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Bonnie Stern

Phone: 416 484 4810


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Birds Art Life
About Bonnie

When Bonnie Stern started her cooking school in 1973 she wanted people to have more fun in the kitchen, eat more healthfully and nourish their families and friends with delicious food. That goal has never changed. Bonnie is still sharing her love of cooking in everything she does.

Bonnie is an award winning author of twelve best-selling cookbooks and writes weekly in the National Post. She offers a wide variety of corporate services, cooking classes and unique book clubs where authors actually attend and dinner is included. Bonnie is the recipient of the 2007 Premier’s Award.


February 2017

January always seems like a long, cold month and I find that cooking soups (see my favourites in our recipe section below) and baking bread usually helps me through it. I baked a lot of challah and actually did a private challah workshop that was so much fun. Let me know if you are interested – I can take 8 to 10 people.

A weekend in New York also helped – check our restaurant section below for a great list of delicious places to eat curated by my restaurant expert and good friend Mitchell Davis. (Our best meal was at his house!) Just before I left Toronto I saw “Come From Away”, the Canadian musical about how the people of Gander, Newfoundland welcomed strangers from around the world when their planes had to land there during 9/11. If you didn’t get a chance to see it here, this show is opening in New York this month.

Our February book club is full and we are so excited to welcome Eva Stachniak. The books for March and April could be the most anticipated ones we've hosted to date. Publishing rights around the world and film projects are all in the works so book as soon as you know you are available on those dates. It’s a rare opportunity to meet these authors in a small setting and be able to ask questions. I was lucky enough to attend a spring preview at Random House and heard Elan Mastai talk about All Our Wrong Todays. He spoke about how your future is never how you thought it would be. See our March book club below.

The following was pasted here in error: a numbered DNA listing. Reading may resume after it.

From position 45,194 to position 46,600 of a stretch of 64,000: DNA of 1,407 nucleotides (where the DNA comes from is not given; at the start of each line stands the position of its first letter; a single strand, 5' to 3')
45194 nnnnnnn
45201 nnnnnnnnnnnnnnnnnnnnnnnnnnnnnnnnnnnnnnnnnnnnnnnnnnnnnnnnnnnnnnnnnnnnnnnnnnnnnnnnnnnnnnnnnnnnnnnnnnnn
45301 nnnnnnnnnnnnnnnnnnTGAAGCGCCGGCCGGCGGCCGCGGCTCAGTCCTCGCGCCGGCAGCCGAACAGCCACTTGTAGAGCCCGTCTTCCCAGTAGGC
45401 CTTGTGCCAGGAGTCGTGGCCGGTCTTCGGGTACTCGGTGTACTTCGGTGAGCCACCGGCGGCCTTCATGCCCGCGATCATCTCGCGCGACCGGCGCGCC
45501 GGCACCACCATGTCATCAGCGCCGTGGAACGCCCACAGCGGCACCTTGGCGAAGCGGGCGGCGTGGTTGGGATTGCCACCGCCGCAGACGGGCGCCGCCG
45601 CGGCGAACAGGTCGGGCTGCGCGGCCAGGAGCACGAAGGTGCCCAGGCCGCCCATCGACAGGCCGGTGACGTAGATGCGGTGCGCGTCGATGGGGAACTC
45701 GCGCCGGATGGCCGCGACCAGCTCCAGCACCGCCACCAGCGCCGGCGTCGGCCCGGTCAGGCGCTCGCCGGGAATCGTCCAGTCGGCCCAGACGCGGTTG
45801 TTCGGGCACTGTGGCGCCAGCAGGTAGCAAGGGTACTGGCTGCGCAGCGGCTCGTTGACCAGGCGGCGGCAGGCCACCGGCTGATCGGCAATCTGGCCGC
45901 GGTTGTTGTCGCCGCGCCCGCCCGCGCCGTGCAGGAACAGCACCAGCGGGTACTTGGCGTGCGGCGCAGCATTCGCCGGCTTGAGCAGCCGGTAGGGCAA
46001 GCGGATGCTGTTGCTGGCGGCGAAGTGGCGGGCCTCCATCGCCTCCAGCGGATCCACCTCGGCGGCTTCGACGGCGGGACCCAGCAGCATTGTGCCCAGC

I also saw the book trailer for American War by Omar El Akkad. In light of the recent elections in The United States and aftermath to date, this book offers so much to think about. See April book club below for details.

And even though it’s winter, support your local Farmers’ Markets.

Keep warm. Happy Valentine's Day.

Delicious wishes,




Bonnie's Book Club
Bonnie's Book Club is a labour of love. Nothing pleases Bonnie more than to have the opportunity to bring readers and writers together in a truly unique way that offers the rare opportunity to meet some of the country's leading authors, discuss their work and enjoy a delicious meal inspired by the book.

Drawing on her degree in English and her passion for food and cooking, Bonnie Stern invites you to a literary feast you won't soon forget - Oprah's book club never tasted this good!

Small print: All registrations must be paid in full when registering. Please check your schedule carefully before registering. Cancellations can be accepted only up to 14 days before event date, a $50 charge (plus HST) applies to cover the administration fee and cost of the book. At any time you may send someone in your place for no additional charge. It is the attendee’s responsibility to mark their calendar with the date, time and location of the event.


EVA STACHNIAK: THE CHOSEN MAIDENThe last time Eva Stachniak appeared at the Book Club, Bonnie had to add a second sold-out evening to accommodate the overwhelming demand. In February, Eva Stachniak returns with her eagerly-awaited new novel The Chosen Maiden.

The Chosen Maiden is the lush, sweeping story of a remarkable dancer who charts her own course through the tumultuous years of early twentieth-century Europe. Beautifully blending fiction with fact, the novel plunges readers into an artistic world upended by modernity, immersing them in the experiences of the era's giants, from Anna Pavlova and Serge Diaghilev to Coco Chanel and Pablo Picasso.

From their earliest days, the Nijinsky siblings appear destined for the stage. Bronia is a gifted young ballerina, but she is quickly eclipsed by her brother Vaslav. Deemed a prodigy, Vaslav Nijinsky will grow into the greatest, and most provocative, dancer of his time. To prove herself as her brother's equal in the rigid world of ballet, Bronia will need to be more than extraordinary, defying society's expectations of what a female dancer can and should be.­

The real-life muse behind one of the most spectacular roles in dance, The Rite of Spring's Chosen Maiden, Bronia rises to the heights of modern ballet through grit, resilience and fervor. But when the First World War erupts and rebellion sparks in Russia, Bronia—caught between old and new, traditional and ground-breaking, safe and passionate—must begin her own search for what it means to be modern.